The detailed arrangement of the electronic circuit 35 will be described in detail with reference to FIG. 4. Referring to FIG. 4, reference numeral 41 denotes a bus. The bus 41 is connected to a time measuring circuit 42, an arithmetic unit 43, a system program ROM 44, a control circuit 45, a key controller 46 for controlling the keyboard 12, a display controller 47 for controlling the display unit 13, and a random number generator 48. The circuit 42 has a date register 421 for storing 8-digit date data representing year (AD), month and day. The unit 43 has a RAM 431 for storing arithmetic operation data. The bus 41 is also connected to an RSA encrypter 49 for storing a predetermined encryption algorithm of an RSA encryption scheme. The bus 41 is further connected to the terminals 31 of the mechanism 28 through an IC card interface controller 51. One input terminal of the encrypter 49 is connected to the bus 41 through an A register 52, and the other input terminal thereof is connected to an MPUK (Manufacturer Public Key Code) memory 54 for storing an MPUK or an IPUK (Issuer Public Key Code) memory 55 for storing an IPUK. The MPUK code is preset by the manufacturer (i.e., a manufacturing company of the card terminal 40), and the IPUK code is preset by the manufacturer in accordance with a request of an issuer (e.g., a credit card company issuing the IC card). One of the memories 54 and 55 is accessed in response to a control signal sent through the bus 41, and the accessed code is stored in a B register 53. The encrypter 49 encrypts the data in the register 52 in accordance with a key code stored in the register 53. An encrypted code is supplied to the bus 41 and the IC card interface controller 51. The bus 41 and the controller 51 are connected to a comparator 58 through a C register 56 and a D register 57, respectively. The comparator 58 compares the data stored in the register 56 with that in the register 57. A comparison result is supplied to the circuit 45. The bus 41 is also connected to an SAN (Sales Approval Number) calculation unit 62 through E, F and G registers 59, 60 and 61 and to a data ring driver 63. The unit 62 has an SAN algorithm program memory 621 and a calculation circuit 622. The unit 62 also has arithmetic registers X, Y and Z and auxiliary register A and B. The driver 63 has a ring A register 631, a ring B register 632 and a ring C register 633 and controls motors 64a, 64b and 64c in accordance with the data stored in the registers 631, 632 and 633. Desired numeric values are preset in the units 16a, 16b and 16c. The bus 41 is also connected to the input unit 2 through the cord 3. The unit 2 has a key controller 201 for controlling the keyboard 4 and a display controller 202 for controlling the unit 5.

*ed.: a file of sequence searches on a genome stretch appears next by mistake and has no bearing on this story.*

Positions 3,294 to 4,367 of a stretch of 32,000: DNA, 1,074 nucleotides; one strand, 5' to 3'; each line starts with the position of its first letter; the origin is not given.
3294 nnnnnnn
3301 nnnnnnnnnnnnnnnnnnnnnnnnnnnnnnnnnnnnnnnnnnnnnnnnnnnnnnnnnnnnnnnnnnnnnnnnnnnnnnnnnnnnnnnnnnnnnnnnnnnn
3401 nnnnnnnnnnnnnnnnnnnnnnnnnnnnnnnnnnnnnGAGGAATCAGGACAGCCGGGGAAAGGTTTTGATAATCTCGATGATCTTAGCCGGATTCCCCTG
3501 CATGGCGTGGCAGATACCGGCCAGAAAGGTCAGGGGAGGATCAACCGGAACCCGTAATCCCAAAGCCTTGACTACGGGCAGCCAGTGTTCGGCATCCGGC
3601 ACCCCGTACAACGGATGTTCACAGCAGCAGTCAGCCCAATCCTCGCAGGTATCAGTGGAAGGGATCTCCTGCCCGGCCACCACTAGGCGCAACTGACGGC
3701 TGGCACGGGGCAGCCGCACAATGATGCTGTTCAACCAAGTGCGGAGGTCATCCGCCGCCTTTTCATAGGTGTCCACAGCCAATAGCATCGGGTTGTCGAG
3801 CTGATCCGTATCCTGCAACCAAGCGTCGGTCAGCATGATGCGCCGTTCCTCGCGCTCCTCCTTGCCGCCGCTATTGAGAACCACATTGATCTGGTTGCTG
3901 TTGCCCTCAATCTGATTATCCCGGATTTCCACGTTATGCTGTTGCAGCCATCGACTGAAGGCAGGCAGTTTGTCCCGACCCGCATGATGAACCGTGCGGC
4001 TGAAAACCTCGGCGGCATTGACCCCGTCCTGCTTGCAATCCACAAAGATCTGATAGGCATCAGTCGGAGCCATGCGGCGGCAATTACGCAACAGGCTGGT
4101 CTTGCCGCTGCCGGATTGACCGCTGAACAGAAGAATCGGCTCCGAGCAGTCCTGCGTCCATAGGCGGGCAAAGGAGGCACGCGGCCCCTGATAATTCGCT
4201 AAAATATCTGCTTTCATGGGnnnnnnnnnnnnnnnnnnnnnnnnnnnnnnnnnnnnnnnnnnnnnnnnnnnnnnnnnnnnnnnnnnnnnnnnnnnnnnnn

The detailed arrangement of the IC chip incorporated in the card 14 will be described with reference to FIG. 5. Referring to FIG. 5, reference numeral 14a denotes a connector connected to a bus 72 through an interface 71. The bus 72 is connected to an arithmetic unit 73, an arithmetic RAM 74, a system program ROM 75, an RTR memory 76 for storing retry number data RTR and a CA (Card Authenticator) memory 77 for storing a CA code. The CA code comprises, for example, a 64-bit code assigned to each card so as to identify it. The CA code is preset during manufacture of cards and is used for encrypting and decrypting the message. The bus 72 is also connected to an MPRK (Manufacturer Private Key) memory 78 for storing an MPRK code, an IPRK (Issuer Private Key) memory 79 for storing an IPRK code, a PIN (Personal Identification Number) memory 80 for storing a PIN code, a and b registers 81 and 82, and an RSA decrypter 83 for decrypting the data encrypted by the encrypter 49 in accordance with an RSA decryption scheme. The MPRK code written in the MPRK memory 78 is a decrypting code preset by the manufacturer and has one-to-one correspondence with the MPUK code stored in the memory 54 of FIG. 4. The IPRK code written in the IPRK memory 79 is a decrypting code preset by the issuer and has one-to-one correspondence with the IPUK code stored in the memory 55 of FIG. 4. The PIN code stored in the memory 80 is set by an individual card holder. The PIN code supplied from the card terminal 40 is written in the a register 81 and is supplied together with the contents of the memory 80 to a comparator 84. The comparator 84 receives the data from the memory 80 and the register 81, and a comparison result is supplied to a control circuit 85. The circuit 85 selects one of the memories 78 and 79 in accordance with a coincidence/noncoinidence signal from the comparator 84 and supplies a control signal to the decrypter 83. The code read out from the memory 78 or 79 is supplied to the decrypter 83 through the register 86. The decrypter 83 also receives data from the card terminal 40 through the register 82. The decrypter 83 decrypts the code in accordance with the storage content of a register 86 which is read out from the memory 78 or 79.